Two Players Stand Out For The New Jersey Devils And New York Rangers

New Jersey Devils, Akira Schmid #40, New York Rangers, Chris Kreider #20. Mandatory Credit: Brad Penner-USA TODAY Sports
New Jersey Devils, Akira Schmid #40, New York Rangers, Chris Kreider #20. Mandatory Credit: Brad Penner-USA TODAY Sports /

The Hudson River Rivalry returns to New Jersey for game five of the opening-round matchup between the New Jersey Devils and the New York Rangers in this year’s Stanley Cup Playoffs.

It may be the Devils’ home arena, but it’s where the Rangers won the first two in dominant fashion by a score of 10-2 between both games. New Jersey evened up the series with back-to-back wins at Madison Square Garden.

What looked like a quick series for New York a few nights ago has now evened out and become a whole new series. Each team has gone through a Jekyll and Hyde-type switch between the two-game sets, with one team becoming the better and the other team becoming the worse, so far.

Call both teams’ performances inconsistent, so far, but two players have stood up and made this series their own.

Chris Kreider and Akira Schmid have stood out for the Devils and Rangers.

First is Chris Kreider for the New York Rangers, unsurprisingly. When Kreider scored his fifth (yes, fifth) goal of the playoffs in the series’ third game, he became the fastest Ranger in franchise history to score five times in the playoffs.

Kreider has long been a power play threat, especially after exactly half (26 out of 52)of his goals during the 2021-2022 season were on the man advantage. Four of his five goals this series have come on the man advantage. That includes two apiece in the series’ first two games.

If you go back and watch Kreider’s power play goals so far in the playoffs (all the videos can be found as highlights on his player profile on, you see a pattern. Every single power play had Kreider right there, in front of the goal, directly to the right of the goaltender Vitek Vanecek.

That’s the prime position for Kreider to either grab a rebound or set up a beautiful deflection, which he did twice in last Thursday’s win. It’s not like Kreider is in a place you wouldn’t expect either. He’s where any skater in the “bumper” position on a standard 1-3-1 power play would be.

Speaking of Vanecek, New Jersey made a change in goal as the series shifted to Manhattan for last Saturday’s game and replaced Vanecek with rookie Akira Schmid. Schmid was the second player I was talking about. His arrival in goal coincided with New Jersey putting itself back in this series.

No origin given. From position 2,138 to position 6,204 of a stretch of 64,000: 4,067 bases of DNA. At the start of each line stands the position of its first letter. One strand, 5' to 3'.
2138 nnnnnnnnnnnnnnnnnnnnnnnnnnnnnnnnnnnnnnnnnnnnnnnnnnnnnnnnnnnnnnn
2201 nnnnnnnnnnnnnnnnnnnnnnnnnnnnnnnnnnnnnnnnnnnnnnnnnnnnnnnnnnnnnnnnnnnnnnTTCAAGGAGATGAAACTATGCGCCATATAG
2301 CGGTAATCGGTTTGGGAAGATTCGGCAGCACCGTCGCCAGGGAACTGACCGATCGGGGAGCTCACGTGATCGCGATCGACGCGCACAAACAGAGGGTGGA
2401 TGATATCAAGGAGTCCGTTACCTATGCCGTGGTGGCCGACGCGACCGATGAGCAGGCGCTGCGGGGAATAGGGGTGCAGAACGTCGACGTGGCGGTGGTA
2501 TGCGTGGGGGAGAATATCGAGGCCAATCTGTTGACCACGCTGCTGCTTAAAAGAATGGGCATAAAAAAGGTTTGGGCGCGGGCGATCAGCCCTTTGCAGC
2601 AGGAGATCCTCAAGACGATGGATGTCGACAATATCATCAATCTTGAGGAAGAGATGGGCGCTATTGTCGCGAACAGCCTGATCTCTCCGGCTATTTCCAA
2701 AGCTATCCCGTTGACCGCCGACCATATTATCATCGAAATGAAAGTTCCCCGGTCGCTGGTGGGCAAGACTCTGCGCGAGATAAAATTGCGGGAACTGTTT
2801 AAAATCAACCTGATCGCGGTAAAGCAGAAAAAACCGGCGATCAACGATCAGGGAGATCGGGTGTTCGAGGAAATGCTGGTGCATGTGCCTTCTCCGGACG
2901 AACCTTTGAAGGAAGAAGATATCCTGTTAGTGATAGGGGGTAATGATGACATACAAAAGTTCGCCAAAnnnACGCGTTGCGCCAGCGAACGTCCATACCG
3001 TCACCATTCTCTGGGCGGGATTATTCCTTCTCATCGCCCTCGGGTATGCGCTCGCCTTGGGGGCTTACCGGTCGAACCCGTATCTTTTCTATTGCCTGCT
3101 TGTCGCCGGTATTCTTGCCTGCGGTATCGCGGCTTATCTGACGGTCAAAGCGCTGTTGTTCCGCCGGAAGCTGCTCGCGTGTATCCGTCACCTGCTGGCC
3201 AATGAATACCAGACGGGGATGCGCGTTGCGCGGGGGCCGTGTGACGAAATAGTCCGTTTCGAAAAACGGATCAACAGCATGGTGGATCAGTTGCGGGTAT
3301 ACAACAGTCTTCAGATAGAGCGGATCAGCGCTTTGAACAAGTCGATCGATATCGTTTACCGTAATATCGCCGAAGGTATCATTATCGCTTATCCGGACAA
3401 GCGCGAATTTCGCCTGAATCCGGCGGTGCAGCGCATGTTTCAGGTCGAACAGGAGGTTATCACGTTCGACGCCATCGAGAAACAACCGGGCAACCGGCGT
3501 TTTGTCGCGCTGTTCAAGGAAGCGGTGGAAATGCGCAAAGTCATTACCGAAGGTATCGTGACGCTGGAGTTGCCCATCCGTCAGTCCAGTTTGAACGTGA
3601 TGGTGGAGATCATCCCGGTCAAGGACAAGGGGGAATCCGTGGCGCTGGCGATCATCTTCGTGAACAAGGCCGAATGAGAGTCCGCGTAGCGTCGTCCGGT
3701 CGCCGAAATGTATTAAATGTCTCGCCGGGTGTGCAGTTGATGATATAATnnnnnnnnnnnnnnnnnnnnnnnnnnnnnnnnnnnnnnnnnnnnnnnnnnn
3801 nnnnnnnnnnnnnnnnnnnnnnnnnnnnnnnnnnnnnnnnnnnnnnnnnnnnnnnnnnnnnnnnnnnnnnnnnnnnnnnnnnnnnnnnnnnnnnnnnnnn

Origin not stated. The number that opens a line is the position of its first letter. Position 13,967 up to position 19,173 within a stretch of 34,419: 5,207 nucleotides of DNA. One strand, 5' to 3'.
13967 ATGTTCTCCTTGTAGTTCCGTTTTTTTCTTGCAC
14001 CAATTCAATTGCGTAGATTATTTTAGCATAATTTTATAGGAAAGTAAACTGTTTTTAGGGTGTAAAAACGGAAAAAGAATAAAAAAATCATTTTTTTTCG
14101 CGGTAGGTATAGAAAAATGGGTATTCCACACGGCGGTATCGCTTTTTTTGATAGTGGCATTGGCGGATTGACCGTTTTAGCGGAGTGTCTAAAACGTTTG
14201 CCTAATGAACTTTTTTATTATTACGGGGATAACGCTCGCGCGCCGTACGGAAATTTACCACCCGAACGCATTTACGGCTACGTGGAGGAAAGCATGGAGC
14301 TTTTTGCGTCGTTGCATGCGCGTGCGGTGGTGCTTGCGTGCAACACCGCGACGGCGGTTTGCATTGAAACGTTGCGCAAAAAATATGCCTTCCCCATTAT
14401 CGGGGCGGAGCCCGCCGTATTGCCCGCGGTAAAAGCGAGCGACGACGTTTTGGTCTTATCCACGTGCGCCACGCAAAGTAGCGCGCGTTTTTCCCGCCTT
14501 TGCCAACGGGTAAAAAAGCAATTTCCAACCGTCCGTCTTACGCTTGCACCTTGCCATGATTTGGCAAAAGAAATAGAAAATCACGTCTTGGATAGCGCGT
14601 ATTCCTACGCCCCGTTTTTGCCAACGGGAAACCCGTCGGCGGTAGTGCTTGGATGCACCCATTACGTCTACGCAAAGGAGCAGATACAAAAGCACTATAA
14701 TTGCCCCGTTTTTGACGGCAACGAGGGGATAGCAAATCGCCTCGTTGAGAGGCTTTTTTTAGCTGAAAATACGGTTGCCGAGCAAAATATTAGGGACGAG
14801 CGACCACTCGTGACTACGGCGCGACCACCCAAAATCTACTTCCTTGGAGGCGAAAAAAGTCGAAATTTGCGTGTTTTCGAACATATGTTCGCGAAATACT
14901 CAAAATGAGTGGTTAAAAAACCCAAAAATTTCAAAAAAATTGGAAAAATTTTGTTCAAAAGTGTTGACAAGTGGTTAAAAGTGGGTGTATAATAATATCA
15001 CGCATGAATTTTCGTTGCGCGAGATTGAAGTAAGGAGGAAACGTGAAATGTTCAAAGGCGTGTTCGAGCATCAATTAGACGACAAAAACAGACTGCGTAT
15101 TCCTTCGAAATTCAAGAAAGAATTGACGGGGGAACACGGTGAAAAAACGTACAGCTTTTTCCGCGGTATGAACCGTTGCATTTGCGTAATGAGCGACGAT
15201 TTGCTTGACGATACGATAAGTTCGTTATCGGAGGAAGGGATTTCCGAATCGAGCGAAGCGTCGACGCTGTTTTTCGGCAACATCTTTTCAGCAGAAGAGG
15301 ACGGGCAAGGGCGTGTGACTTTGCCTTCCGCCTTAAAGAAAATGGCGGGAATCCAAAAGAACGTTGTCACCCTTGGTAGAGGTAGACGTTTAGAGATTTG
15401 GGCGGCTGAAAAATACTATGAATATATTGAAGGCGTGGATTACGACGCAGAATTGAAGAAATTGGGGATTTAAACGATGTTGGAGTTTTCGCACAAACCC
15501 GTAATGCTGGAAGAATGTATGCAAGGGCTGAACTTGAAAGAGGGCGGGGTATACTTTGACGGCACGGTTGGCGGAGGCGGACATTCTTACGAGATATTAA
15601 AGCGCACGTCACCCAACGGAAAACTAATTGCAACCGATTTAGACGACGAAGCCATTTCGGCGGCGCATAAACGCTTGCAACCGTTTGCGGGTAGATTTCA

Vitek Vanecek had prior playoff experience with the Washington Capitals, but Vanecek never had the workload or success he found this season in New Jersey. That’s why no one was surprised when head coach Lindy Ruff turned a blind eye toward those Washington stats and named Vanecek the starter.

After two home losses, and Vanecek playing with a 4.52 goals against average and an .827 save percentage, a change between the pipes was needed.

So far so good for Schmid who has invigorated the team. The Devils attribute Schmid’s puck handling, which helps them break out of their own zone, to their game three victory.

Entering play on Thursday, Schmid leads the NHL with a 0.91 goals against average and a .966 save percentage.

It’s hard to imagine New Jersey going against the hot hand and taking Schmid out of goal. His “calming influence” might be the main reason New Jersey has evened this series.

Former goalie-turned-team broadcaster Chico Resch said it best in an interview after game three that Schmid was able to calm the entire game down. No doubt he calmed the team playing in front of him down while cooling down the opposition.

light. Related Story. New Jersey Devils vs New York Rangers: Keys, Lineups, and More

Every edition of the Hudson River Rivalry brings out its own stars. There was Stephane Matteau in 1994, Adam Henrique in 2012, and Sean Avery infamously in 2008. We might not know who will emerge victorious this year, but the 2023 edition of the Hudson River Rivalry is headlined by Akira Schmid and Chris Kreider.